Hallucinogens are psychoactive drugs that cause hallucinations and distorted perceptions in an individual. The National Institute on Drug Abuse (NIDA) defines these as “a diverse group of drugs that alter perception (awareness of surrounding objects and conditions), thoughts, and feelings.”
As the name implies, hallucinogens make people think and sense things that are not real. These can be found in nature and can also be produced synthetically. They are often called psychedelics and are popular as recreational drugs. People use hallucinogens to enhance routine experiences, emotions or social interactions. However, these are powerful and dangerous substances that can produce severe side effects.
Some of the common types of hallucinogens that an individual can use or abuse are:
- Mushrooms: Hallucinogenic mushrooms or psilocybin are native to North America, and are one of the naturally occurring hallucinogens. Historically, these have been used by the natives in religious ceremonies like vision quests. The mushrooms may be chewed or brewed into a tea.
- Peyote or Mescaline: Peyote, a member of the cactus family, is a powerful hallucinogen that has been used ritualistically by the natives for centuries. The main active psychedelic ingredient found in this substance is mescaline. Native Americans found that the dreamlike hallucinations produced by these substances gave them spiritual insights. Therefore, these drugs are still used in religious ceremonies by some natives. Peyote can be consumed in the form of a liquid or powder that can be rolled into a leaf and smoked.
- LSD: In the 20thcentury, people began synthesizing hallucinogenic compounds. Swiss chemist Albert Hoffman discovered psychedelic drug lysergic acid diethylamide (LSD) in 1938. He hoped that the compound would be useful in treating certain psychiatric disorders. However, it became a popular recreational drug in the 1960s. Commonly known as Acid, LSD is a liquid that may be put onto a sugar cube that is then eaten or put onto a piece of paper which is placed on the tongue. For this reason, LSD is also commonly referred to as blotter which causes visual and auditory hallucinations.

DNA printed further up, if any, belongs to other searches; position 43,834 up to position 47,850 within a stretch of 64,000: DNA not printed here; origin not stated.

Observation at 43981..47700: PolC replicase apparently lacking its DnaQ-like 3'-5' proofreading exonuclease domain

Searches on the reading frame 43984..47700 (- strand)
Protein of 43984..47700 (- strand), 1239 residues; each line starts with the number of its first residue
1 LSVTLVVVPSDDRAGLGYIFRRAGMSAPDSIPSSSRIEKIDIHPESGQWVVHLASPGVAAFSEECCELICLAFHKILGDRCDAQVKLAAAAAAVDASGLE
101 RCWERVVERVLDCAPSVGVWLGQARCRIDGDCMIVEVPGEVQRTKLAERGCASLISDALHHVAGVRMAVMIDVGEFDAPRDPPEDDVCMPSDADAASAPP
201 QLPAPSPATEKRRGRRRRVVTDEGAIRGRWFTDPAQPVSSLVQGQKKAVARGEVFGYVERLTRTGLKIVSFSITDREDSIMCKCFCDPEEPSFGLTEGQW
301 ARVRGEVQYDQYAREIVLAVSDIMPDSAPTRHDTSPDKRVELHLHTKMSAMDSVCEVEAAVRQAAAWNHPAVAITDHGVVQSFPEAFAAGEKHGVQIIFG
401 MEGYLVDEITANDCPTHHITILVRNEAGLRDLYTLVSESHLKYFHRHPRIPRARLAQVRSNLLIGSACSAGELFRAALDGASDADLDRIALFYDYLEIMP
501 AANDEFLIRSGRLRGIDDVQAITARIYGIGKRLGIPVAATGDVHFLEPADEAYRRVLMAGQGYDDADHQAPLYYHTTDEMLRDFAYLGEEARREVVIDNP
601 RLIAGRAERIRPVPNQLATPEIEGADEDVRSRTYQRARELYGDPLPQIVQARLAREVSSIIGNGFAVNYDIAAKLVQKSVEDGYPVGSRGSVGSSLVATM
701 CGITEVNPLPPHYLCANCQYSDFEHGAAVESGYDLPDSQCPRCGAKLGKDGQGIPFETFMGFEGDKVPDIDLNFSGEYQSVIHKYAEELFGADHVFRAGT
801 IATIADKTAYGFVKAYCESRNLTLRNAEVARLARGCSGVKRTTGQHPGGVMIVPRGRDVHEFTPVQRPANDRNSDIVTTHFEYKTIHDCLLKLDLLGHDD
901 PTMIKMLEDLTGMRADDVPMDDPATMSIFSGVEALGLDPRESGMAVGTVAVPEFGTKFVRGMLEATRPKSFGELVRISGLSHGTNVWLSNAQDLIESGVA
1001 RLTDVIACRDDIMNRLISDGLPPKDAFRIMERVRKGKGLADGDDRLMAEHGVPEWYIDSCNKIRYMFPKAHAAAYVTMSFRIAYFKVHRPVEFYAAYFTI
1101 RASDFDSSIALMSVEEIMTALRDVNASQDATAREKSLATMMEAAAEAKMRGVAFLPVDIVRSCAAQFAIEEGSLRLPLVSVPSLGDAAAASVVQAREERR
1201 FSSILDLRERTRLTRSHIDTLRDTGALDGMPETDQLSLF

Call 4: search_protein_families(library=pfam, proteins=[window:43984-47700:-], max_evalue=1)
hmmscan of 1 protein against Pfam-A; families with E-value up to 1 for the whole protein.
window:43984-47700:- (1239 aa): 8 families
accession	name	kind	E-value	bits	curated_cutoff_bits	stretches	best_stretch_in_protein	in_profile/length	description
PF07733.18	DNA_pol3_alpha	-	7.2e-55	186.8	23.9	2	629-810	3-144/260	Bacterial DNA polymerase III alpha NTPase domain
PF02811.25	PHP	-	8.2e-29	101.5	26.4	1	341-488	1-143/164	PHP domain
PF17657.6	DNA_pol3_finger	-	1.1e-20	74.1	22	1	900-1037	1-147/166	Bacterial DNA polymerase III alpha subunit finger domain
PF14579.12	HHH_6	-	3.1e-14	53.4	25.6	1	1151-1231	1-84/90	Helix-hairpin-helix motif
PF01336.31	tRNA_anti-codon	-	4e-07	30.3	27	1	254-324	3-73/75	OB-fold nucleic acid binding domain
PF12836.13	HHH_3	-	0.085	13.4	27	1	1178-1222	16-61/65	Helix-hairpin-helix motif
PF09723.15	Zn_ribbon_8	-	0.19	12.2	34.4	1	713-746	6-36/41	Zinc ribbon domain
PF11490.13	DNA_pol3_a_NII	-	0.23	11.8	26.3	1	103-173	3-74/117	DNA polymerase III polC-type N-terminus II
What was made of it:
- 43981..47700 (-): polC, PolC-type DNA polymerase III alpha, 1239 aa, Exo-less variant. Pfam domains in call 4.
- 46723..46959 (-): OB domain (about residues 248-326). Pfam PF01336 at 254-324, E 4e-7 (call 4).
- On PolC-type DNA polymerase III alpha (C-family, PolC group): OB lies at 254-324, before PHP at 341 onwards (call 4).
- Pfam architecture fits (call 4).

- MDMA: Commonly known as ecstasy, 3,4-Methylenedioxymethamphetamine (MDMA) is both a stimulant and a hallucinogen, and is popular among high school and college students. It is commonly consumed in capsule or powder form, but it can also be swallowed as a liquid or snorted as a powder.
- Phencyclidine: Commonly known as Angel Dust, phencyclidine (PCP) is another powerful synthetic hallucinogen originally developed as an anesthetic. However, its use was discontinued because of its dangerous side effects. PCP causes slurred speech, numbness in the extremities and hallucinations. In higher doses, it can cause seizures and coma, and can even be fatal. Repeated use of PCP can have long-term consequences, including memory loss, speech impediments and unpredictable flashbacks.
Symptoms of hallucinogen abuse
The National Institute on Drug Abuse (NIDA) reports that the “effects of hallucinogens can begin within 20 to 90 minutes and can last for up to six to 12 hours.” Some of the common symptoms of hallucinogen abuse include:
- Increased heart rate
- Altered visual perceptions
- False sense of reality
- Acute psychosis
- Enhanced emotions
Seeking help for hallucinogen addiction
Some hallucinogens like PCP can cause hallucinogen addiction. Others, like LSD, can lead to development of tolerance, when users would need higher doses of the drug to achieve the same effect. If one tries to withdraw from these drugs, he/she might face a number of withdrawal symptoms like cravings, fatigue, irritability and a reduced ability to experience pleasure.
There is no medical treatment for intoxication or withdrawal of hallucinogens. But its addiction can be treated by providing a calm and safe environment to the patient. Placing the patients in a dimly lit, quiet room can help ease their anxiety caused by the substance used by them. If they appear to be a danger to themselves or others, physical or chemical restraints like haloperidol can be used as a temporary measure. If symptoms do not resolve, then admission to a psychiatric hospital may be required.